AVO inversion testing was completed on PSTM data with and without 5D interpolation having been applied (Figure 6). The lateral continuity of reflectors is clearly improved by the interpolation process, as is the overall signal-noise ratio. However, after stacking angle-limited traces to form angle stacks the difference is, predictably, less marked (Figure 6). As the power of stacking multiple traces into the angle stacks reduces the visible impact on the gathers it also reduces impacts on wavelet extraction that might be expected based on gather analysis (Figure 6). Wavelets extracted from the near angle stack, using log data, with and without 5D interpolation have a similar appearance in the time and frequency domain (Figure 7). Inversion results are very similar for the non-interpolated and 5D interpolated data – the limited population of shear log data from the field prevents a quantitative assessment of the uplift, if any exists, of using 5D interpolated data in AVO inversion.

Fig. 07
Figure 7. Wavelets extracted at a well from near angle stacks (5-20 degrees) a) after migration, and b) after 5D interpolation and migration.
Fig. 08
Figure 8. Inversion results for Acoustic Impedance (AI) and Poisson’s Ratio (PR) with Zone Of Interest (ZOI) labelled. In different zones both the AI and PR accurately predict the log data, but exhibit poor fits in other zones.

Model based inversion for Acoustic Impedance (AI) was relatively successful, as illustrated in Figure 8 where the major AI anomalies are predicted by the inversion result (the low-frequency-model was very simply defined and is close to a constant value throughout the inverted section). Attempts to accurately predict Poisson’s Ratio from the inversion were less reliable (where testing was possible; Figure 8). Significant effort was expended to improve the AVO inversion, including testing multiple deterministic and statistical wavelets extracted over different windows (including and excluding the overlying coals) and inversion methodologies, however, the results remained largely unchanged. Due to the uncertainty in the accuracy of the shear velocity based inversion results, which is difficult to assess quantitatively with limited shear log control, the AVO inversion outputs could not be used in isolation to confidently predict lithological variation across Pool M1. Seismic amplitude data in conjunction with the AVO inversion volumes, however, can be correlated to estimates of reservoir quality based on gamma-ray, neutrondensity and sonic logs.

Given the qualitative positive correlation between seismic amplitudes and acoustic impedance, inversion and seismic amplitude data were used to define geobodies representative of lithology within the reservoir. These geobodies were upscaled to the geocellular model, creating a ‘geoseismic’ model of the reservoir. The relatively coarse lithological units defined in the geoseismic model were further refined using the upscaled facies logs based on well data. It is clearly necessary that a consistent facies or geological model is defined, and any misfit in lithological prediction between well log and seismic geobody definition must be reconciled. As the log data are considered hard data, the geoseismic model was manually adjusted to honour the well log based facies and thus construct a fully populated geological or facies model.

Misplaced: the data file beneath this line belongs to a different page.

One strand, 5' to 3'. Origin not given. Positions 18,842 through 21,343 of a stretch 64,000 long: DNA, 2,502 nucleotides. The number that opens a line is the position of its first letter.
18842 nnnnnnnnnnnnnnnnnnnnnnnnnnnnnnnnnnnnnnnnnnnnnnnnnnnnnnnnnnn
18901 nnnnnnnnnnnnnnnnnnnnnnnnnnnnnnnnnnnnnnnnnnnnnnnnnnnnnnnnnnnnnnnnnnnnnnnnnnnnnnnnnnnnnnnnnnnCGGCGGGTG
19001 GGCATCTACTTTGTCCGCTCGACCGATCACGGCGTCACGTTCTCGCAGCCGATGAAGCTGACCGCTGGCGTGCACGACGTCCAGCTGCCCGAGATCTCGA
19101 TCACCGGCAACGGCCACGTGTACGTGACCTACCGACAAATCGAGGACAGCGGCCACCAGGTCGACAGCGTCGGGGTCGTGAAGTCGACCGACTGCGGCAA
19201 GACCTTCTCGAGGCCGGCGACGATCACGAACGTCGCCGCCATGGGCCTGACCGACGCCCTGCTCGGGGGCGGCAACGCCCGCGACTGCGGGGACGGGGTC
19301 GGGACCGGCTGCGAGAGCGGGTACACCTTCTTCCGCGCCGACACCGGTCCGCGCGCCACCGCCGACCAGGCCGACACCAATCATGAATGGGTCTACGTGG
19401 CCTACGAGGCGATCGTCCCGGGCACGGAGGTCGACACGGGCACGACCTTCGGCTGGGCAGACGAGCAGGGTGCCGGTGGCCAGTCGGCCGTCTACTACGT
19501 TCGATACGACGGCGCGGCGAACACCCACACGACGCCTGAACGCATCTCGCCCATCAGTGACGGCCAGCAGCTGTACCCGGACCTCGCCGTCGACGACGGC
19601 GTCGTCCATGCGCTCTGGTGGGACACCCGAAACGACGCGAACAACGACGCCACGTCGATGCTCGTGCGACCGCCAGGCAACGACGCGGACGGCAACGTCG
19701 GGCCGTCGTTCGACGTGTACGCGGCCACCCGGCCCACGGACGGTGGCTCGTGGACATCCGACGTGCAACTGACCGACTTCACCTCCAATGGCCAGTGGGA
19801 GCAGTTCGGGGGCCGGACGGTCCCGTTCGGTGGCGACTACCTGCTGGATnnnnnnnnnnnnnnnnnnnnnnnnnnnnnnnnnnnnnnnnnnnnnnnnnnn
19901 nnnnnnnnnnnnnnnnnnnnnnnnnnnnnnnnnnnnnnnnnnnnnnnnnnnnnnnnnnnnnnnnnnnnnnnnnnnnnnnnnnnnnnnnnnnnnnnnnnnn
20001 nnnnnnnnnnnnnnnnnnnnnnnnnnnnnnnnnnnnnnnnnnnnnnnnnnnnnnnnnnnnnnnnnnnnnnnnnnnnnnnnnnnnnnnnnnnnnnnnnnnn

4. Geomodelling

Despite the relatively good correlation between seismic predicted reservoir and log measured reservoir intervals, a substantial amount of detailed editing was required (Figure 9). Editing such as this cannot be automated easily and is based on a geologist’s understanding of the depositional environment and interpretation of log data continuity. Although manual construction of geological models within geomodelling software is relatively time-consuming and subjective, it remains necessary that knowledge regarding the geology of a reservoir is captured in such a model. In utilizing purely geostatistical techniques and log data it is inevitable that knowledge and experience is not optimally captured in a model in many cases. Although through the coupling of geostatistical techniques and multipile stochastic realizations it is possible to assess uncertainty in volumetrics and property distribution, this is not always the focus of a study. This is a critical point to understand in all geomodelling studies.

Fig. 09
Figure 9. Upscaled log facies and facies defined by seismic amplitude data sampled into the model, where a mis-tie occurs between the log and seismic data (as highlighted by the red arrows) the seismic facies are adjusted to match the log based facies. This manual editing was carried out for every layer within the model: this is effectively computer-based, manual geological mapping.

Probabilistic or stochastic techniques for creating a geological model were tested, but deemed unsatisfactory due to the inability of such techniques to honour the boundaries inferred from seismic interpretation (even using trend maps and seismic constraints). The deterministic and manually edited geological model derived from the well log data and the geoseismic model enabled the petrophysical properties modelled to honour individual distributions observed for each facies. This brings significant uplift in terms of the level of detail that can be utilized in defining property distributions (Figure 10).